Metabolic imaging and spectroscopy research at VUIIS is carried out on a wide range of state of the art equipment. Instruments for human studies include one 7 Tesla and two 3 Tesla MRI/MRS systems; near-infrared optical tomography and spectroscopy, suitable for studies of blood volume and oxygenation responses to brain or muscle activation; and PET imaging. Facilities for small animal studies include five MRI/MRS scanners ranging from 4.7 T to 15 T (near future) with multinuclear and in vivo cryoprobe (near future) capabilities; PET and SPECT; X-ray computed tomography; ultrasound; and optical imaging. Hyperpolarized program capabilities include two low-filed MR systems/polarizer, parahydrogen generator and xenon polarizer (under construction in collaboration). Electronic and machine shops in VUIIS support fabrication of novel scanner components. Chemistry lab for production of short-lived hyperpolarized contrast agents for real time metabolic imaging. Computational resources include a cluster in the Institute. In addition, the University’s high performance computing cluster (ACCRE) is available for demanding image simulation and analysis projects.

Current Activities

  • Microstructural and metabolic characterization of inflammatory myopathies.
  • Assessment of structure-function relationships in muscular dystrophy.
  • Assessment of skeletal muscle macro- and micro- vascular function in obesity and diabetes.
  • Development of imaging methods for glycogen quantification.
  • Development of imaging methods for real time metabolic imaging in vivo
  • Design and development of hyperpolarized MR equipment

Neuroimaging

Highlights

  • VUIIS is undertaking diverse research projects in neuroscience, developing advanced methods for probing the structure, metabolism and functional architecture of the brain, understanding the basis of their information, as well as applications across a spectrum of disorders.
  • VUIIS provides unique opportunities for studies across species, from mouse to man and including brain imaging in both awake and anesthestized non-human primates.
  • VUIIS combines an array of technologies - MRI, fMRI, DTI, MRS, phMRI, PET, SPECT, optical imaging, electrophysiology (EEG, ERP) - for brain studies, including the opportunity to image the human brain at ultra-high field (7 Tesla).

Director

John Gore (john.gore@vanderbilt.edu)
Seth Smith (seth.smith@vanderbilt.edu)

Overview

The Neuroimaging research program within VUIIS spans a wide range of technical development, scientific questions and applications in both basic and clinical neuroscience. Advanced methods are being actively developed to study the brain, particularly using magnetic resonance imaging (MRI) and spectroscopy (MRI). For example, blood oxygen level dependent (BOLD) imaging is being used to map the functional architecture and connectivity of brain circuits, while the distribution of and kinetics of important neurotransmitters are being assessed using multinuclear MRS. Diffusion tensor imaging (DTI) provides unique information on the tractography of white matter, while alternatives to BOLD such as perfusion (from arterial spin labelling) and volume measurements are also available. Quantitative morphometry of brain structure makes use of high resolution MRI data, and the construction of brain atlases allows comparisons between groups and correlations between structure and other attributes. Variations in the structure, metabolism and function of the brain are being used to understand and characterize a spectrum of neurological, psychiatric disorders, developmental and degenerative disorders. Fundamental studies of brain organization are greatly aided by our unique program studying non-human primates, while the design and actions of various neuroactive drugs make extensive use of our program in pharmacological MRI and PET. The various activities in neuroimaging are greatly enhanced by the close collegial collaborations that exist between VUIIS personnel and investigators in other departments, notable in Psychology, Psychiatry, Neurology, Neurosurgery, the Kennedy Center and Peabody College.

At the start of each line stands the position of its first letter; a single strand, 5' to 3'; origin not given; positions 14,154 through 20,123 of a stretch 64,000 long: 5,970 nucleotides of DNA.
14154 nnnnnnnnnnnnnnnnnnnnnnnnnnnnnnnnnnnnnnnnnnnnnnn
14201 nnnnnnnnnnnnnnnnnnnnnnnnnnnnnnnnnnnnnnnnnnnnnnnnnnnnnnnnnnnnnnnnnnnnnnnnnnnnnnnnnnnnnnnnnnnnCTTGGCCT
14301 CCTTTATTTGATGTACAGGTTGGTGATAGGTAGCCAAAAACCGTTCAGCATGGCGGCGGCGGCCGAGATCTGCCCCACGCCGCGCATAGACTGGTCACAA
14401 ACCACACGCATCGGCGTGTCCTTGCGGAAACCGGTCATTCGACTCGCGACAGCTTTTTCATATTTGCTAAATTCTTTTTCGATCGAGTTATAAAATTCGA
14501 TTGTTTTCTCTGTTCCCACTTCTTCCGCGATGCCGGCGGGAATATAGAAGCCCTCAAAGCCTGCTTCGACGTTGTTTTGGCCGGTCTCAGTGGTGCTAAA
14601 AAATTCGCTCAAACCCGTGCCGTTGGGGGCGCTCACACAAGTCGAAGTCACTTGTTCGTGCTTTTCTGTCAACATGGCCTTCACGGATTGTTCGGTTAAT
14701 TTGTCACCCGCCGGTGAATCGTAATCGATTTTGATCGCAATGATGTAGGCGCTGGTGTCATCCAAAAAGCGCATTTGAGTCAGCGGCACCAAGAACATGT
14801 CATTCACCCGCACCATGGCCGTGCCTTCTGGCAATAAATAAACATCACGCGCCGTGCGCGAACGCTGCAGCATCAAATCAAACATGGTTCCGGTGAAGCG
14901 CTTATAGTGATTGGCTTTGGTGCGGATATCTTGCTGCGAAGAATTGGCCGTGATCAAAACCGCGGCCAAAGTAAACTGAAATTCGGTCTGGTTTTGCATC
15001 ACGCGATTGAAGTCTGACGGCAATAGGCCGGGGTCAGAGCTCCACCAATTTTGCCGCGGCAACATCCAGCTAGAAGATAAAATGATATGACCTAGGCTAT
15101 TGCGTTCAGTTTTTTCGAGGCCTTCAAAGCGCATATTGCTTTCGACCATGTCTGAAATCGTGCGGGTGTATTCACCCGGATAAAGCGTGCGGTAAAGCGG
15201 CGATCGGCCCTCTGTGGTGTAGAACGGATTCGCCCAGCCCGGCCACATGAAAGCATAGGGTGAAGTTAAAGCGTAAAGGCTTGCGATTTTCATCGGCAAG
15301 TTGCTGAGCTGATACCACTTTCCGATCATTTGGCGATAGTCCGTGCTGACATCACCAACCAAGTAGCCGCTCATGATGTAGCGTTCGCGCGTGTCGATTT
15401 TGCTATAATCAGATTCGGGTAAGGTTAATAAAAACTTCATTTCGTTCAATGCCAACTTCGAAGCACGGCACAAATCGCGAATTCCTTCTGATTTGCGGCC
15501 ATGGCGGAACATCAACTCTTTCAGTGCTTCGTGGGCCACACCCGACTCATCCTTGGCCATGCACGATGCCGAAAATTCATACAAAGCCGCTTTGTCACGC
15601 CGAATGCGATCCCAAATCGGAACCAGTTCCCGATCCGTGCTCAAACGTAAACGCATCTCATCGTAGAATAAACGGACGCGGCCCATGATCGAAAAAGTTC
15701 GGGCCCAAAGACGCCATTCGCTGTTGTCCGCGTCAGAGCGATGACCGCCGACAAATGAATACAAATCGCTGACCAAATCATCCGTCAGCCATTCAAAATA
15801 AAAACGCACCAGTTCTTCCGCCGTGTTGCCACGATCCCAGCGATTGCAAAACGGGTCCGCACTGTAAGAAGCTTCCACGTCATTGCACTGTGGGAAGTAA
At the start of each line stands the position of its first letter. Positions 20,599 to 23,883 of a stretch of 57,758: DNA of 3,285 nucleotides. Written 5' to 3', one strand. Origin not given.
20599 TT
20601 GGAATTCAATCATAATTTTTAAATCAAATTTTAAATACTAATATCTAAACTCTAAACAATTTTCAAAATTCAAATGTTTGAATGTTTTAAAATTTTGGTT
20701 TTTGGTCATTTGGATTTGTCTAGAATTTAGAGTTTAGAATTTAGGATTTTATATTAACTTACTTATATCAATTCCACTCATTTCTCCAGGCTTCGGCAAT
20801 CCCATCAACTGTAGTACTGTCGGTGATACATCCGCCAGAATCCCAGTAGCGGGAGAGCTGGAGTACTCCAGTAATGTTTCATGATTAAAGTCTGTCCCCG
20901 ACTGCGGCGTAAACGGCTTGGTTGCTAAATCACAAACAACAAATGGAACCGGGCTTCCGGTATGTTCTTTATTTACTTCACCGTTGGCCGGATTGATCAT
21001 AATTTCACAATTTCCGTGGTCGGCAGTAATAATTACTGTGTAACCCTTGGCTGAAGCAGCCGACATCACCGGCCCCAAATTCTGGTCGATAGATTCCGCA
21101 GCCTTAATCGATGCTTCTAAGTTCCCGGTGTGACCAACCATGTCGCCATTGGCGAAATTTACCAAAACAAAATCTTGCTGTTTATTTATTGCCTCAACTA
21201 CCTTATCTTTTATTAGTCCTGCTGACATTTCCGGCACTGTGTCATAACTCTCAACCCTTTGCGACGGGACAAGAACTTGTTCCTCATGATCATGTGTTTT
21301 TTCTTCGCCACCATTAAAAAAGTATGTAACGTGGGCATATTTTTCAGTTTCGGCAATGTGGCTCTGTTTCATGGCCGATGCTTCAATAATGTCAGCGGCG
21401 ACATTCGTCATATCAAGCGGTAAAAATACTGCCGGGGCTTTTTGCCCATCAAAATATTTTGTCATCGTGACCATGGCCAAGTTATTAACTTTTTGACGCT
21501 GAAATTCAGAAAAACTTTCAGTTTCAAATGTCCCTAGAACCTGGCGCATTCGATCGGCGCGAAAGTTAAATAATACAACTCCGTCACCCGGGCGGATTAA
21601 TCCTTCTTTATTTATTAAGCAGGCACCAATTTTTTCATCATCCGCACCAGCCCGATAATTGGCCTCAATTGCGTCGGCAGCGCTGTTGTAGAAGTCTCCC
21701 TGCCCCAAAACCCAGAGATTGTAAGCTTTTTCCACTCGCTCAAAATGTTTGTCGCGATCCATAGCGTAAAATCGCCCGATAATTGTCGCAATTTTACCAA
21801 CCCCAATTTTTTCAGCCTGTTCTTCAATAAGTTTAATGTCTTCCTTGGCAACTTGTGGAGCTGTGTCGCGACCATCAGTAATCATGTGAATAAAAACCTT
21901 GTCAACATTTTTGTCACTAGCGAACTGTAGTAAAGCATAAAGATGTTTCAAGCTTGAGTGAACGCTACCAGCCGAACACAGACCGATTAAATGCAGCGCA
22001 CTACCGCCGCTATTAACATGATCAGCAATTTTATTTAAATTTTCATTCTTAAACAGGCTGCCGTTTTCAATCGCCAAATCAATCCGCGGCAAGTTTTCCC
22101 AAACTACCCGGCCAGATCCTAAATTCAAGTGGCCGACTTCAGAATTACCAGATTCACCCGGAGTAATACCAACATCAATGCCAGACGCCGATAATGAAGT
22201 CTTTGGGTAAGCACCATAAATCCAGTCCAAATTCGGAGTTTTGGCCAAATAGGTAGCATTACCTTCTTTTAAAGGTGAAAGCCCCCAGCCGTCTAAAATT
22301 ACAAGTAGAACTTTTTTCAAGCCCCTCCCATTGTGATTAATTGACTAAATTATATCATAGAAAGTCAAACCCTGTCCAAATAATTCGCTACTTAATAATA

Capabilities

For human imaging, VUIIS operates two 3T research-dedicated Philips Achieva MRS/MRS scanners, as well as a 7T Philips Achieva human MRI/MRS scanner. All are capable of performing fMRI and multinuclear MRS. A Mock MRI scanner for conditioning subjects, along with a Hitachi NIR Optical topography system and 64 channel Neuroscan ERP/EEG, are immediately adjacent to the MR suites.
A microPET (and microSPECT) scanner, along with high field MRI (4.7T, 9.4T), are available for studies on animals including a 60 cm, 4.7T vertical bore system for studies of awake, behaving non-human primates.
Human PET research studies are performed in the Vanderbilt Department of Radiology. The VUIIS PET Radiochemistry Research Laboratories provide a range of isotopes for human brain studies including [18F]fllypride (to image dopamine D2/D3 receptors), [18F]setoperone (serotonin 5-HT2a receptor), [18F]altanserin (serotonin 5-HT2a receptor), [18F]FDTBZ (vesicular monoamine transporter), [18F]FECNT (dopamine transporter) and [18F]FPEB (mGluR5, metabotropic glutamate receptor).

Current Activities

  • Ultra-High Field MRI and MRS of Human Brain.
  • Studies of Functional Connectivity Using High Resolution fMRI.
  • Biophysical Basis of BOLD.
  • Improved Imaging of Brain White Matter.
  • Quantitative MT Imaging Development and Application.